Kanpai! (cheers in Japanese) we all shouted in unison as our 3rd Awamori (Okinawan Sake) went down in one shot. It was only 09:00 and I was starting to feel that familiar tipsy buzz after having 3 shots of straight alcohol. We had a full day of exploring Ishigaki Island ahead of us and I wasn’t sure how I was going to last the day. Thankfully, there was lots of food breaks that helped soak up the early morning Sake tasting.
Ishigaki Island is the 2nd largest island in the Yaeyama Archipelago. It is the main gateway to the rest of the islands with daily flights from Tokyo and other mainland Japanese cities. Like the rest of the Okinawan islands, Ishigaki is culturally influenced by both Japan and Taiwan which is only 300km away. It’s a great destination to add-on to your Japanese itinerary, after all who doesn’t want tropical beaches, great food, unique culture, and friendly locals?
Things to do on Ishigaki Island, Okinawa, Japan
Visit Yaima Village
Yaima Village is a great introduction to the history and culture of Ishigaki Island. It has over 100 original houses that were transported from the nearby city and painstakingly put back together to recreate a historic island village. In these houses you can watch locals perform live performances of dancing, theatre and music. If you are the flamboyant type you can dress up in the local traditional costume and have your photo taken. If you walk to the edge of the village you will see a viewing platform overlooking Kabira Bay.
Opening Hours: Daily from 09:00 – 17:00
Cost: 840 Yen for adults and 420 Yen for children.
Visit Kabira Bay
Kabira Bay is the most visited spot on Ishigaki Island and it’s not hard to see why. With its white sand and turquoise waters, this bay has been declared a place of scenic beauty by the Japanese government. Unfortunately, you can not swim in Kabira Bay because the currents are too strong and dangerous. Most visitors take a glass bottom boat around the bay to see the tropical wildlife in the crystal clear waters. You can also take guided kayak tours to the nearby uninhabited islands.
Let’s get back to drinking. The awamori distillery is a short walk from Kabira Bay. The main difference between Awamori and Sake is that in Awamori they distill the rice not brew it. They also use black rice imported from Thailand. I have had some pretty rough Sake in my time but it was always the cheap stuff. The Awamori we had on Ishigaki Island was lovely. I suppose it helped that it had quality ingredients and was made in an artisan distillery.
Try Okinawan Donuts
After drinking 5 shots of Awamori so early we needed to soak up all that alcohol. Que, the donut shop. We are not talking about any donut shop here, come on, this is Japan where they excel at everything, including donuts. Sayoko No Mise is a donut shop run by 3 generations of the same family. Their donuts are so popular that they have queues forming outside the shop for them and generally run out by noon so get there early. They all types of flavours from cinnamon to banana so we recommend getting a mixed bag. You will not be disappointed.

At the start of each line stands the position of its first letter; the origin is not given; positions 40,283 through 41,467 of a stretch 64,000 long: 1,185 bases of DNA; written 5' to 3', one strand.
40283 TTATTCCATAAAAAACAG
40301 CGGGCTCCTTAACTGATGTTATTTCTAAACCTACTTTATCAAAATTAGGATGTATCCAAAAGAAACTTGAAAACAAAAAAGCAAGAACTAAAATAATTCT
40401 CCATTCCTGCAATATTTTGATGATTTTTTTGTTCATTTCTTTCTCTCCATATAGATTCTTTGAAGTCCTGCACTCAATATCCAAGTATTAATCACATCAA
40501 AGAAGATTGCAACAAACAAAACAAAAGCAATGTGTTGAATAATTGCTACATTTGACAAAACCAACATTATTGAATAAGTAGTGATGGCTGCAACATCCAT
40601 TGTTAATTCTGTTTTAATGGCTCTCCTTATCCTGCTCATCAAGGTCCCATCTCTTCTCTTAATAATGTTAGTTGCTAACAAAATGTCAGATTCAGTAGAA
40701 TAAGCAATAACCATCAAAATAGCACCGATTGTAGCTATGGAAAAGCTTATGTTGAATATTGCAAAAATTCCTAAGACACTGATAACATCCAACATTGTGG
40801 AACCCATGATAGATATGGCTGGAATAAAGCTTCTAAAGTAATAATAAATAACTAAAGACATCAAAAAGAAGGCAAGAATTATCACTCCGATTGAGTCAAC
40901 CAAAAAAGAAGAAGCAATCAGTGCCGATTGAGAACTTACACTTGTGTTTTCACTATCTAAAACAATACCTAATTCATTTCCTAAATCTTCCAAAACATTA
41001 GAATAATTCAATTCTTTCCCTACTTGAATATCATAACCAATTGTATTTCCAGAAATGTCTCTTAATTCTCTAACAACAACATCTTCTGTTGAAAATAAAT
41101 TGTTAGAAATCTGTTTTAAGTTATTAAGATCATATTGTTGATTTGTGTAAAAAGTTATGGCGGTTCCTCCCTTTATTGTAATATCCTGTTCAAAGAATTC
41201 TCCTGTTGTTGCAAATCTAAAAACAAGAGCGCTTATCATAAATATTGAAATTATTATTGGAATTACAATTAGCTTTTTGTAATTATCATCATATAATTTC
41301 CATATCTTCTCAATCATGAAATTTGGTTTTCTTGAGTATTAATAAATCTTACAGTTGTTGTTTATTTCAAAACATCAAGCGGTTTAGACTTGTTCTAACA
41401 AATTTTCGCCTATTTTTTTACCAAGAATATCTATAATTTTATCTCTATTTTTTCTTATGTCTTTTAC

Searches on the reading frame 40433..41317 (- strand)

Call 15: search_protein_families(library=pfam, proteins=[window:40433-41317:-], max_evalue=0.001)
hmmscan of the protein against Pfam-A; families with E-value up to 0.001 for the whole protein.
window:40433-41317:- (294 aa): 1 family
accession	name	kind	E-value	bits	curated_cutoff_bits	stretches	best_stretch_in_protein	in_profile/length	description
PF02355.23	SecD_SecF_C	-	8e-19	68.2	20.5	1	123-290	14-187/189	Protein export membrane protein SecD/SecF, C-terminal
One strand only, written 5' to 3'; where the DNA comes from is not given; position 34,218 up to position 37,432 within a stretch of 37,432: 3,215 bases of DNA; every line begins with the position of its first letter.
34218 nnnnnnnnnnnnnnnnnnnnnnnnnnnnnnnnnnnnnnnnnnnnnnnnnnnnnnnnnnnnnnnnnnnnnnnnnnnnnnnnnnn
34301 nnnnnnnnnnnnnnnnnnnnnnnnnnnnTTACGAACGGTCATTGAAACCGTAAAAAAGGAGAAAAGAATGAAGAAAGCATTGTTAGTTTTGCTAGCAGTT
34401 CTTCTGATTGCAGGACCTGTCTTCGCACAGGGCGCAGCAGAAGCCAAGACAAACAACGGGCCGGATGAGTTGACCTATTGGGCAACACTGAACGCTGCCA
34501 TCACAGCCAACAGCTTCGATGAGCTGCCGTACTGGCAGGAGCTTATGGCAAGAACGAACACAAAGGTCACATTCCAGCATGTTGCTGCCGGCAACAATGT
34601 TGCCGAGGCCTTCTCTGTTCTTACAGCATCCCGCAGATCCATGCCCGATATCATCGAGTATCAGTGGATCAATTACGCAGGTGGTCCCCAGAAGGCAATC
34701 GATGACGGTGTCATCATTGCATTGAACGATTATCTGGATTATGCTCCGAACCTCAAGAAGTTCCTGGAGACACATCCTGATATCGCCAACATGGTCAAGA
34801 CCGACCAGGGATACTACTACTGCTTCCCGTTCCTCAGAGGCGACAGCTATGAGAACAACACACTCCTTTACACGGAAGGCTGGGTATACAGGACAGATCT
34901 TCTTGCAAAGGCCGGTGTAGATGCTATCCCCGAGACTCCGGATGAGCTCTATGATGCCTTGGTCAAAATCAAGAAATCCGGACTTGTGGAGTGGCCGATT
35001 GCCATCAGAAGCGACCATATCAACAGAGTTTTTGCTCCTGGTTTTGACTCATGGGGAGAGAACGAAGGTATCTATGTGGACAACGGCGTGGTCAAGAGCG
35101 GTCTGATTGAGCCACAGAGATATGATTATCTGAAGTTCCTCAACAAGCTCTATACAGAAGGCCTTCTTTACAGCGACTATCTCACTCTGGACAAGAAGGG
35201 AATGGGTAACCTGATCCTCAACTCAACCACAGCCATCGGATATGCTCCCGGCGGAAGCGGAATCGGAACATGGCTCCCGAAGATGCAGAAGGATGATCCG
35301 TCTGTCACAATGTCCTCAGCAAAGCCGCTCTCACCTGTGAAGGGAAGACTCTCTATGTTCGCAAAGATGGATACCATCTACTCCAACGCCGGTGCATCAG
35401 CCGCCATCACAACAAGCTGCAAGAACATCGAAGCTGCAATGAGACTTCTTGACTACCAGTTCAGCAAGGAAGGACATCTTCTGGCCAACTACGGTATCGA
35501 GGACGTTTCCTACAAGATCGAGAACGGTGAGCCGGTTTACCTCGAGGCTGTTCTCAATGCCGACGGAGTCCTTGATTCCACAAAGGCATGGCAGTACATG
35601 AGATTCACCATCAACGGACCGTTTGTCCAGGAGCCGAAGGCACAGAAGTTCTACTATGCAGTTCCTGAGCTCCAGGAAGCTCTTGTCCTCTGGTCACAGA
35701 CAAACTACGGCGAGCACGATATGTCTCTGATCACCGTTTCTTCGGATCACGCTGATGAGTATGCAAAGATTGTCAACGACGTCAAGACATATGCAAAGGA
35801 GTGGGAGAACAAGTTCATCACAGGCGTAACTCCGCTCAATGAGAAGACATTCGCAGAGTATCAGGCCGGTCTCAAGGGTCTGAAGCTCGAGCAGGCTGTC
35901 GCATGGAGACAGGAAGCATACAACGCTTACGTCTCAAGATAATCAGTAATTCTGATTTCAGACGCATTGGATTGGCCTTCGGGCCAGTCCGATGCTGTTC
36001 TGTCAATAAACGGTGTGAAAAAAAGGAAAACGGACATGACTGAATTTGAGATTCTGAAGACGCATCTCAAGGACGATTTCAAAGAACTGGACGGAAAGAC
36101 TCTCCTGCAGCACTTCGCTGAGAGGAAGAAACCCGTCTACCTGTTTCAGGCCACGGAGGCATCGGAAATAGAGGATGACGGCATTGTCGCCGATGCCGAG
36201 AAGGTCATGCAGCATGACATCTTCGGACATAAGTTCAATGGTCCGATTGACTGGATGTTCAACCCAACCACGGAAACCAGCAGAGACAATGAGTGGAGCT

Make Your Own Minsa
Around 400 years ago, people started growing cotton in Okinawa. Around the same time, the Yaeyama Islands started producing Minsa. The tradition was that when a man proposed to a woman for marriage, the woman would make him an indigo Minsa belt. The pattern on the belt is 5 and 4 squares which implies “eternal love”. The long straight pattern on the belt implies ” please come to me, again and again”.
So we were not just making a piece of cloth here. We had 400 years of history, love, and blogger competition to contend with too! Making your own Minsa is a great way to take an authentic memento back with you.
Visit the Market
We always love visiting markets and the one on Ishigaki was no exception. What we loved about this market in particular was the fact that we didn’t know what half the stuff was when browsing around the stalls and that includes the food. The stallholders were keen for us to try their produce and we were happy to oblige. The sugarcane candy and the salt ice cream were standouts.
Like everywhere in Japan the food of Ishigaki Island was delicious. We ate at a variety of restaurants during our stay and all we exceptional. Nakamuraya is a family run restaurant that specializes in vegetable curries. The woman who owns the place is actually a famous Japanese cookbook writer so you know you are in good hands when she is overseeing the food.
On our first night we had dinner in the No 1 Izakaya on Ishigaki. Like the donut place, Hitoshi had people queuing up to enter before it opened. Don’t you just love foodies! We had a variety of dishes from sashimi to the local wild boar. All were to die for. Finally dinner at Funakura No Sato was equally as impressive with the added bonus of live music and dancing.
Ishigaki Island Hotels
We stayed in the wonderful Ishigaki Seaside Hotel and we really enjoyed it. The hotel is right on Sukuji beach where you can enjoy snorkeling, jet-skiing and other marine activities. We stayed in the one bedroom villa which was beautiful, it even had its own jacuzzi on the verandah!
If you are heading to Japan we highly recommend that you add-on Ishigaki Island to your trip. It offers something very different to the rest of Japan but in a typical Japanese way. Flight time from Tokyo is around 3 hours so add-on some tropical sunshine to your Japanese getaway.
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This post was done in collaboration with our partners the Okinawan Tourism Board.